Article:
I am very excited to announce that Cartoons By Hilary has signed on as a new contributing illustrator of NY Times columnist Jessica Bennett’s first book “Feminist Fight Club: An Office Survival Manual For a Sexist Workplace.” The book will be published this Fall with HarperCollins. Bennett is a fantastic journalist and I am honored to be joining her in the fight against patriarchy.
This makes the second book in 2016 for me to be illustrating--"Breaking Up Is Hard To Do, But You Could've Done Better" is slated to come out later in the year with Animal Media Group. I am humbled and thrilled by the work ahead of me. As always, follow @CartoonsByHilary on Instagram and Facebook for the absolute latest, and follow FFC on Instagram @FeministFightClub for all things #BADASS!
About the Book
Part manual, part manifesto, a humorous yet incisive guide to navigating subtle sexism at work—a pocketbook Lean In for the Buzzfeed generation that provides real-life career advice and humorous reinforcement for a new generation of professional women.
It was a fight club—but without the fighting and without the men. Every month, the women would huddle in a friend’s apartment to share sexist job frustrations and trade tips for how best to tackle them. Once upon a time, you might have called them a consciousness-raising group. But the problems of today’s working world are more subtle, less pronounced, harder to identify—and harder to prove—than those of their foremothers. These women weren’t just there to vent. They needed battle tactics. And so the fight club was born.
Hard-hitting and entertaining, Feminist Fight Club blends personal stories with research, statistics, and no-bullsh*t expert advice. Bennett offers a new vocabulary for the sexist workplace archetypes women encounter everyday—such as the Manterrupter who talks over female colleagues in meetings or the Himitator who appropriates their ideas—and provides practical hacks for navigating other gender landmines in today’s working world. With original illustrations, Feminist Mad Libs, a Negotiation Cheat Sheet, and fascinating historical research, Feminist Fight Club tackles both the external (sexist) and internal (self-sabotaging) behaviors that plague women in the workplace—as well as the system that perpetuates them.
Last week was an interesting one. On Tuesday morning I awoke to one of my Instagram followers notifying me that a cartoon of mine had been reposted on multiple places. Great! I thought. No, not great. The cartoon was posted with my signature cut out. And not just on some personal accounts. From one, it led to another, which led to Thrillist, crediting the wrong person with nearly 3k in likes, and three days without my knowing of the error. The word is livid. I was livid. I commented and messaged and demanded everything be fixed, from who I thought was the original signature-cutter to Thrillist. It’s silly that I even questioned myself, “This is illegal, right?” Of course it is, Hilary! This may be the wild wild west of the internet, but this was a clean-cut issue of copyright.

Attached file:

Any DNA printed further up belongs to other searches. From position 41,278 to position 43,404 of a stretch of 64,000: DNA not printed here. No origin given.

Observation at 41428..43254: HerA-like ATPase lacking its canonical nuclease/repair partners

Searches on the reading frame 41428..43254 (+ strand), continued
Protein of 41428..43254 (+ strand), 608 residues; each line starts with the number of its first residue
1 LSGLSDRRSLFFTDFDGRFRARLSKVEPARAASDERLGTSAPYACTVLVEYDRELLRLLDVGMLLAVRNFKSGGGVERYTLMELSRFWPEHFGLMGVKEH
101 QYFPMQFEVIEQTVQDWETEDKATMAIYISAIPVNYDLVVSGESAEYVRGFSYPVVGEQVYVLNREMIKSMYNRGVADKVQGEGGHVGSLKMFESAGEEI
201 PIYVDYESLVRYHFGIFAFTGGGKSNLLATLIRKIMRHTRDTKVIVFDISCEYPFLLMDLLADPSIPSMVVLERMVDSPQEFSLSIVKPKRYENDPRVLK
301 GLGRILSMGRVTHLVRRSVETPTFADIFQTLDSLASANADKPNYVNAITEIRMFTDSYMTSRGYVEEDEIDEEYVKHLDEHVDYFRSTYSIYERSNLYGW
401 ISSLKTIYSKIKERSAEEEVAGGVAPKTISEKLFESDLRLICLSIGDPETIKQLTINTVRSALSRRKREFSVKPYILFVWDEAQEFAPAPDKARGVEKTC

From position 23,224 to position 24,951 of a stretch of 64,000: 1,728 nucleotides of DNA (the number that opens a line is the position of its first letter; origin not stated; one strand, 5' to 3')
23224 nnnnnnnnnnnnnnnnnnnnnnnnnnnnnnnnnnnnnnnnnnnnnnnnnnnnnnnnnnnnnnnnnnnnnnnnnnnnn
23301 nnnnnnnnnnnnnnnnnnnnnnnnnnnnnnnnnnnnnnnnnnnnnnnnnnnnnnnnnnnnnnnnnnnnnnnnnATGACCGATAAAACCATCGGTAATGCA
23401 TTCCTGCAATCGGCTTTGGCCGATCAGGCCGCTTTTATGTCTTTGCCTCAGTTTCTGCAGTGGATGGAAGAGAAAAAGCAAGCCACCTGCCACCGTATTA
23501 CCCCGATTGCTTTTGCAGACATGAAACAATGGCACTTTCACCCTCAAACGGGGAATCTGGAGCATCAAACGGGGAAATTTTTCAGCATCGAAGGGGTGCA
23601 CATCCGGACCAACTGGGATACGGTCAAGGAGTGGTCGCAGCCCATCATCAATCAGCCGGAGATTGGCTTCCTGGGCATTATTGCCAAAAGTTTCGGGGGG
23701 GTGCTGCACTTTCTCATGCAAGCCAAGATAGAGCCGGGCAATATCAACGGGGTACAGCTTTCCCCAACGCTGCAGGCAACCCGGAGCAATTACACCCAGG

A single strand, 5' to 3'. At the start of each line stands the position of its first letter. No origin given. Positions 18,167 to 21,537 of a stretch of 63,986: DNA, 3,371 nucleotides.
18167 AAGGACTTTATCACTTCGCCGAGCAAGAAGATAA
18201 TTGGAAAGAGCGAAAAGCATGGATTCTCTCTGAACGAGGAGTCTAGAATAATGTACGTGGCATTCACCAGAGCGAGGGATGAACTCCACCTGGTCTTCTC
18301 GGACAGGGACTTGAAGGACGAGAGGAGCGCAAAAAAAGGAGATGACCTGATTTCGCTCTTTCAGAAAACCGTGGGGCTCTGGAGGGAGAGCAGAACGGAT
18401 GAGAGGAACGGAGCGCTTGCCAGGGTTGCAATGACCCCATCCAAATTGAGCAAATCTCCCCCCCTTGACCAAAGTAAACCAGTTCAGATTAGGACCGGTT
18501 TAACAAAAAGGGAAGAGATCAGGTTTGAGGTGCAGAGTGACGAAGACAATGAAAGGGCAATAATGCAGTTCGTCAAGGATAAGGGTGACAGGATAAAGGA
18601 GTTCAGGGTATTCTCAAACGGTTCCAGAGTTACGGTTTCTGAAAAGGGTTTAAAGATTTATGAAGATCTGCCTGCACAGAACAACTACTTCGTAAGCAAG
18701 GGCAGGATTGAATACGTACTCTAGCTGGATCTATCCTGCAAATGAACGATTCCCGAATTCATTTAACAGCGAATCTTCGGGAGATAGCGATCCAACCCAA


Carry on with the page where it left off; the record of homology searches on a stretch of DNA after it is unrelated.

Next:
After making quite the social media fuss, the credit was fixed, apologies were received, and I found that it was another person, whose identity has not been discovered, who originally screen-capped the cartoon and reposted without due credit. So technically, I couldn’t be “mad” at Thrillist. They didn’t know what they were doing, they couldn’t have known. So if I couldn’t be mad at Thrillist what was I to all of these feelings? For about 12 minutes I was so unsure of where to place the anger. But then I narrowed it down.
Yes, it’s the internet. Yes we’re all sharing each other’s work all the time. We like, repost, retweet, favorite, reply, whatever. But the mindset of anyone who thinks it is okay to share someone’s work while deliberately cutting out their credit, that frightens me. And they probably didn’t think anything of it! They just did it and moved on with their day. “La-tee-da, who else shall I rip off today?”
Sure you can throw a filter on a super cool early Snoopy cartoon and call it a day, but please, please dear god, do not hurt the little artist. Everyone knows who Snoopy is, Snoopy for sure gets paid. Cartoons by Hilary sometimes gets paid but she also works at a restaurant and lives off of eggs and toast (I mean I love eggs and toast so don’t like, worry about me).
So while Thrillist went ahead and made the corrections, they couldn’t rectify three entire days of people seeing that cartoon and not knowing it was mine. Sure, the original stealer couldn’t have known the snowball effect their one little post would make. But with that reasoning, I couldn’t have known that one time I lied to my mom about where I was going that Friday night would lead her to being HIGHLY SUSPICIOUS OF MY ACTUALLY TOTALLY INNOCUOUS ACTIVITIES. I WAS JUST BOWLING THAT NIGHT WHY THE HELL DID I LIE NOW SHE’S ALWAYS NERVOUS THAT I’M LYING AGAIN.
“When God closes a door, somewhere he opens a window.”